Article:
DPX-Survivac Responses Now Up to 16 Months in Advanced Ovarian Cancer Trial

DPX-Survivac Responses Now Up to 16 Months in Advanced Ovarian Cancer Trial
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IMV‘s immunotherapy DPX-Survivac plus low-dose chemotherapy continues to show sustained benefits in people with heavily treated advanced ovarian cancer, with some benefits lasting up to 16 months, updated findings from a Phase 1/2 clinical trial show.

These data “clearly support the relevance of DPX-Survivac as a potential new and much-needed treatment option for advanced recurrent ovarian cancer, a hard-to-treat indication where other immunotherapies have thus far had limited success and where there is a high unmet medical need,” Fred Ors, president and CEO of IMV, said in a press release.

DPX-Survivac is a new type of T-cell immunotherapy that works by stimulating the immune system to target and destroy cancer cells. Specifically, it targets cancer cells that carry survivin on their surface, a protein known to promote tumor growth.

The immunotherapy, composed of small fractions of the survivin protein, is delivered as an under-the-skin injection to trigger a durable activation of T-cells (immune cells with the ability to fight cancers) against survivin-positive cancers.

The DECIDE1 trial (NCT02785250) is evaluating a combination of DPX-Survivac plus low-dose intermittent cyclophosphamide to treat women whose ovarian cancer came back after surgery and treatment with at least one chemotherapy regimen.

Its main goals are to investigate the treatment’s safety, the proportion of patients who respond to treatment, and the percentage of those attaining at least stable disease. Secondary measures include duration of responses, the time patients live without signs of disease progression, and overall survival.

Researchers will also investigate if the immunotherapy generates survivin-specific T-cells, and whether these cells are effectively entering tumors.

An earlier analysis of the first 19 patients eligible for analysis in DECIDE1 showed that about one quarter of them (26%) responded to treatment, and that an additional 53% attained disease stabilization. These clinical benefits were durable, lasting over 10 months in five patients.

All patients had been heavily treated, with a median of three prior therapies.

This update on those 19 patients found that the five women with greater clinical benefits continued to benefit from treatment for a longer period, lasting from 11 to 16 months. Two are still receiving treatment.

Additional analysis showed that about 66.1% of patients in the trial were alive after one year, and 20% were alive and without signs of disease worsening. The median time to disease progression or death was 4.5 months; as most patients were still alive, median overall survival could not be estimated.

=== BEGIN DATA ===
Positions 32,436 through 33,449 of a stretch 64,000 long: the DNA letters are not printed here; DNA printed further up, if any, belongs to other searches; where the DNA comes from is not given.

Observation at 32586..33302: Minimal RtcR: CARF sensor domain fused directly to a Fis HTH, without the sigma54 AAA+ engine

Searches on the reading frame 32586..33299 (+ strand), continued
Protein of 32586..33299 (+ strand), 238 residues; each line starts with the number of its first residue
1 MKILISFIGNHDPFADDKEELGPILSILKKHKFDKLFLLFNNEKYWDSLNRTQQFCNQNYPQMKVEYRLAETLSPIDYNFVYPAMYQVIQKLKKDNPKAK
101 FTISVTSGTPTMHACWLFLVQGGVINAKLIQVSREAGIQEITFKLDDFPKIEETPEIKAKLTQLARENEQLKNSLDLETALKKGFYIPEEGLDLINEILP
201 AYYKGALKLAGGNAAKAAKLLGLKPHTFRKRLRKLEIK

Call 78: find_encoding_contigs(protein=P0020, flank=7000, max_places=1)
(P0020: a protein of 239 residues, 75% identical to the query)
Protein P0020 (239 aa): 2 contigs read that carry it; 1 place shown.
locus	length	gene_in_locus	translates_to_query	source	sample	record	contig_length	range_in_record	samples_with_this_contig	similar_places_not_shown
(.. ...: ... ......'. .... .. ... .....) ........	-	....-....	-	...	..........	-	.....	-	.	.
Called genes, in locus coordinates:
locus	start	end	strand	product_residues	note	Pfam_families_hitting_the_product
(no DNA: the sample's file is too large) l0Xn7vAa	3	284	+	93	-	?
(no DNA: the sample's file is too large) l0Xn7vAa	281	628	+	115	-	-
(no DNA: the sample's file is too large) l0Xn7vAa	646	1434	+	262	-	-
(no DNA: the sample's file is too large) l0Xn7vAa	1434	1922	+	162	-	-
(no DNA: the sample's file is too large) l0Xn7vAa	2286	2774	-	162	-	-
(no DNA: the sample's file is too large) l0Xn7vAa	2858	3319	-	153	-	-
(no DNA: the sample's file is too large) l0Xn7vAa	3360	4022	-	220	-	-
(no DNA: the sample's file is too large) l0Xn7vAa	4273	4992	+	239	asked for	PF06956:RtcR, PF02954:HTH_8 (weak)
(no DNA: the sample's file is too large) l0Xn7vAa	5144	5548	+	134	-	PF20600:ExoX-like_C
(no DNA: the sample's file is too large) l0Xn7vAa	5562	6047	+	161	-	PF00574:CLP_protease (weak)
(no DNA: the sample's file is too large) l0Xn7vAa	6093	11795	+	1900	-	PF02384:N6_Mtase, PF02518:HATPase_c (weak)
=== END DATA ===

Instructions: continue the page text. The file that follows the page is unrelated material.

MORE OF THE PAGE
As in the earlier analysis, the treatment was generally well-tolerated, with most treatment-related side effects being mild reactions at the injection site.

“With these results, DPX-Survivac continues to exhibit significant and durable anti-tumor activity, paving the way for targeted T cell therapies in advanced recurrent ovarian cancer and other solid tumors. DPX-Survivac also continues to be well tolerated, which is especially meaningful compared to single-agent chemotherapy and other approaches in development,” said Joanne Schindler, MD, and chief medical officer at IMV.

DPX-Survivac’s use was seen to generate circulating survivin-specific T-cells in 87% of patients. These immune cells were detected within tumors as early as 56 days (about two months) after treatment.

“IMV’s targeted T cell therapy continues to elicit a rapid and robust immune response with a demonstration that survivin-specific CD8+ T cells can infiltrate solid cancerous tumors. This could prove to be of significant interest considering that the narrowly focused action of cytotoxic CD8+ T cells allows them to kill single infected cells in tissue without creating widespread tissue damage,” Ors said.

The U.S. Food and Drug Administration (FDA) granted DPX-Survivac fast track as a maintenance therapy for advanced ovarian cancer. The potential therapy was also given orphan drug status by the FDA and the European Medicines Agency for ovarian cancer. These designations aim to support and speed the development of therapies showing promise in trials, particularly those for a rare disease.

Patricia holds her Ph.D. in Cell Biology from University Nova de Lisboa, and has served as an author on several research projects and fellowships, as well as major grant applications for European Agencies. She also served as a PhD student research assistant in the Laboratory of Doctor David A. Fidock, Department of Microbiology & Immunology, Columbia University, New York.
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Inês holds a PhD in Biomedical Sciences from the University of Lisbon, Portugal, where she specialized in blood vessel biology, blood stem cells, and cancer. Before that, she studied Cell and Molecular Biology at Universidade Nova de Lisboa and worked as a research fellow at Faculdade de Ciências e Tecnologias and Instituto Gulbenkian de Ciência. Inês currently works as a Managing Science Editor, striving to deliver the latest scientific advances to patient communities in a clear and accurate manner.
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Patricia holds her Ph.D. in Cell Biology from University Nova de Lisboa, and has served as an author on several research projects and fellowships, as well as major grant applications for European Agencies. She also served as a PhD student research assistant in the Laboratory of Doctor David A. Fidock, Department of Microbiology & Immunology, Columbia University, New York.
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